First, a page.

1/31/2014 (2 years ago)
Catholic Online (www.catholic.org)
It didn't matter that when 40 college students boarded a bus in Washington, D.C., the temperature was in the teens. It also didn't matter that they had spent the night on blankets and in sleeping bags in cold elementary school classrooms, sans showers, at a parish school that gave them a place to stay.
Students from the University of St. Thomas - Houston, brave the cold weather as they march with nearly half a million others from across the country, declaring their pro-life stance.
HOUSTON,TX (Catholic Online) - It didn't matter that when 40 college students boarded a bus in Washington, D.C., the temperature was in the teens. It also didn't matter that they had spent the night on blankets and in sleeping bags in cold elementary school classrooms, sans showers, at a parish school that gave them a place to stay.
These University of St. Thomas students were committed to being present at the largest march for the unborn in our country on Jan. 22, the March for Life.
Samantha Garcia, president of UST's Celts for Life club, said members wrote their own signs describing why they were there marching for life. Handwritten signs saying, "I march for all those baby boys and girls who will never know their mother's love" and "Because it is not enough to just say you are pro-life" were some of the messages that joined professionally-printed placards with "Life begins in the womb" and "I am the pro-life generation."
"I really do honestly believe that our generation is responsible for giving the pro-life movement a face," Garcia, a junior engineering major, said. "We are the youth, and we're the ones being targeted. So it's important for us to stand up and say we're the Pro-Life Generation."
St. Thomas brought its largest group ever to Washington
"This year we put the word out, and we had people flocking to us," Garcia said. "We had to turn people away because we couldn't take more. It feels really good that people are wanting to be more involved."
The UST group joined an estimated half a million people who marched along the streets of Washington. They chanted pro-life messages, said rosaries and prayed the Chaplet of Divine Mercy. Garcia said in addition to being prayerful, people were happy and laughing with strangers.
"It was really moving, because a lot of people don't realize who is alongside with them in the pro-life movement," she said. "When that many pro-lifers stand and say 'I am pro-life, and I'm with you,' it inspires you to do more when you come home."
At the Students For Life National Conference on Jan. 21, the students met other pro-life leaders and students. They attended the Youth Rally and Mass for Life at the D.C. Armory and a rally on the National Mall with singer Matt Maher before the March.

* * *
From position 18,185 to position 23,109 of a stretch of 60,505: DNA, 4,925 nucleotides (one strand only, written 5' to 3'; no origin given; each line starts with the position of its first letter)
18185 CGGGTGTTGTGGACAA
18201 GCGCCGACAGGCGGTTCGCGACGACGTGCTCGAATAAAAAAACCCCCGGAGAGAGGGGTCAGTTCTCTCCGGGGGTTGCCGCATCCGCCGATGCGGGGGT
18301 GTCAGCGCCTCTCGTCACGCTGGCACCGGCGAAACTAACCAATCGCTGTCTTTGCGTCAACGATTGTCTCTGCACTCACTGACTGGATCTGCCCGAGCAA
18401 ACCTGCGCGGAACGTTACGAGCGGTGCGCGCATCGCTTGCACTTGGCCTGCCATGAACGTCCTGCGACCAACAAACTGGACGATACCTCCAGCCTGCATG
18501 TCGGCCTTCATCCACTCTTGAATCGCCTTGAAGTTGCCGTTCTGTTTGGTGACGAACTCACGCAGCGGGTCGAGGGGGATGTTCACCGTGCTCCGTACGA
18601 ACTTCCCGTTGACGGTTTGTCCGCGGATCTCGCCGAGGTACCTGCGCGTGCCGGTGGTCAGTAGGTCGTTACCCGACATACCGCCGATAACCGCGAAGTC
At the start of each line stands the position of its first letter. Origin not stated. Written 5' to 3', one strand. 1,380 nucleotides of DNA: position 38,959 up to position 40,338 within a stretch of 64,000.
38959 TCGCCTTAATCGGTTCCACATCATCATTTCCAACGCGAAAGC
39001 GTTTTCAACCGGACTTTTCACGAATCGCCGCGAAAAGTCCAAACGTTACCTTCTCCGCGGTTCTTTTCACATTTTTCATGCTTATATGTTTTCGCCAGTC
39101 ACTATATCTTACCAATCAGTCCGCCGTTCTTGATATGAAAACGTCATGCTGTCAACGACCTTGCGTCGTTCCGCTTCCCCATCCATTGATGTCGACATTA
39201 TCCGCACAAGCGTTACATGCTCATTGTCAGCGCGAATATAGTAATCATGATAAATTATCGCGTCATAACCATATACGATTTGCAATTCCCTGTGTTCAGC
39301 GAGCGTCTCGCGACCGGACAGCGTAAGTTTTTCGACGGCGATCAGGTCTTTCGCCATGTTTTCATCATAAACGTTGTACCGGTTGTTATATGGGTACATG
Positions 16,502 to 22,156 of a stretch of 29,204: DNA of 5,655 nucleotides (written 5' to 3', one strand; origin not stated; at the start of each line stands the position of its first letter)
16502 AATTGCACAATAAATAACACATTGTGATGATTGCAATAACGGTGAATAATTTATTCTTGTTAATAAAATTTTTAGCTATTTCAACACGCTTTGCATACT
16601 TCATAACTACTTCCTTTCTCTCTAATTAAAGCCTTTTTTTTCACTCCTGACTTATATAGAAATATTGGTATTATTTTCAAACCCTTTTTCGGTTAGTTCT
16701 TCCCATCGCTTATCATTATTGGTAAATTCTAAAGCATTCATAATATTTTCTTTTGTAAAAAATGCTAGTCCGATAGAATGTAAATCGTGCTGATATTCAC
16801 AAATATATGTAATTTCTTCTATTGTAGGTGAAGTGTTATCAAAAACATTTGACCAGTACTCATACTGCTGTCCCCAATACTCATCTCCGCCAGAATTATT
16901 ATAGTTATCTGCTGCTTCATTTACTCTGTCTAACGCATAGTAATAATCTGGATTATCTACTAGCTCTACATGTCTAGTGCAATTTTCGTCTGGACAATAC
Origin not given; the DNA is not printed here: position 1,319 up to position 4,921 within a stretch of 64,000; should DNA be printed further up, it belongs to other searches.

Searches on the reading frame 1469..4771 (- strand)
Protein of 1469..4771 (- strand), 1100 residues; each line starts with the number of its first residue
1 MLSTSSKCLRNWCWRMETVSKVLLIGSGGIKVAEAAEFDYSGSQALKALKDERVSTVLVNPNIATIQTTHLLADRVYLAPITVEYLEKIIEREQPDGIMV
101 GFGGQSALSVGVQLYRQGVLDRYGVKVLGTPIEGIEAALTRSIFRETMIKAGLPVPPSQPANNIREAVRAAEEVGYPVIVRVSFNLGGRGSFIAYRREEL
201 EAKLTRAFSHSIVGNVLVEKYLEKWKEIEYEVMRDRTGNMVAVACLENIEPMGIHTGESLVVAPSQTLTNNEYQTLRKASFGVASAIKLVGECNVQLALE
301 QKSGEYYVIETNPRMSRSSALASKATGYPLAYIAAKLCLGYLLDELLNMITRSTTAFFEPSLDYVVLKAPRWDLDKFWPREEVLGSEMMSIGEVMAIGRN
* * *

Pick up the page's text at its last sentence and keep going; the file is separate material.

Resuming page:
The March was hopeful and moving
The club's advisor, Sister Damien Marie Savino, FSE, associate professor and chair of Environmental Science and Studies, said it was a tremendously positive, hopeful and uplifting experience.
"Most of the crowd is young, under 30," Sister Damien Marie said. "I am very proud of our group in the kind of leadership they showed. It was very cold but they were upbeat. They took it as a kind of sacrifice, a small sacrifice they could offer for the unborn."
The March runs from the National Mall, through Constitution Avenue - along the streets where our country's laws are made - and ends at the steps of the Supreme Court Building on Capitol Hill.
The group marches so that those elementary classrooms they slept in won't have one-quarter fewer desks one day.
"It is an important issue for our youth, because they know that a quarter of their generation is being eliminated by abortion," Sister Damien Marie said. "We want to march for those who can't march."
Celts for Life club activities support life
In addition to attending the annual March for Life, the UST Celts for Life club supports crisis pregnancy centers with baby supply drives and volunteer efforts throughout the year. They also volunteer at the Brookwood community for adults with mental disabilities, because "every life has dignity," Garcia said.
In March, the group will host a fundraising dinner for next year's trip. Last year's banquet was a lasagna dinner with students as waiters and waitresses, which raised $5,000. The trip cost $13,000 in plane tickets alone.
Garcia said she hopes students will consider attending the March for Life again next year.
"They won't regret it," she said. "It'll probably be one of the best experiences they have all year."
For more information about the Celts for Life or the upcoming fundraising dinner, email Garcia at email@example.com.
The University of St. Thomas, dedicated to educating leaders of faith and character, is a private institution committed to the liberal arts and to the religious, ethical and intellectual tradition of Catholic higher education. St. Thomas is Houston's only Catholic University and was founded by the Basilian Fathers.
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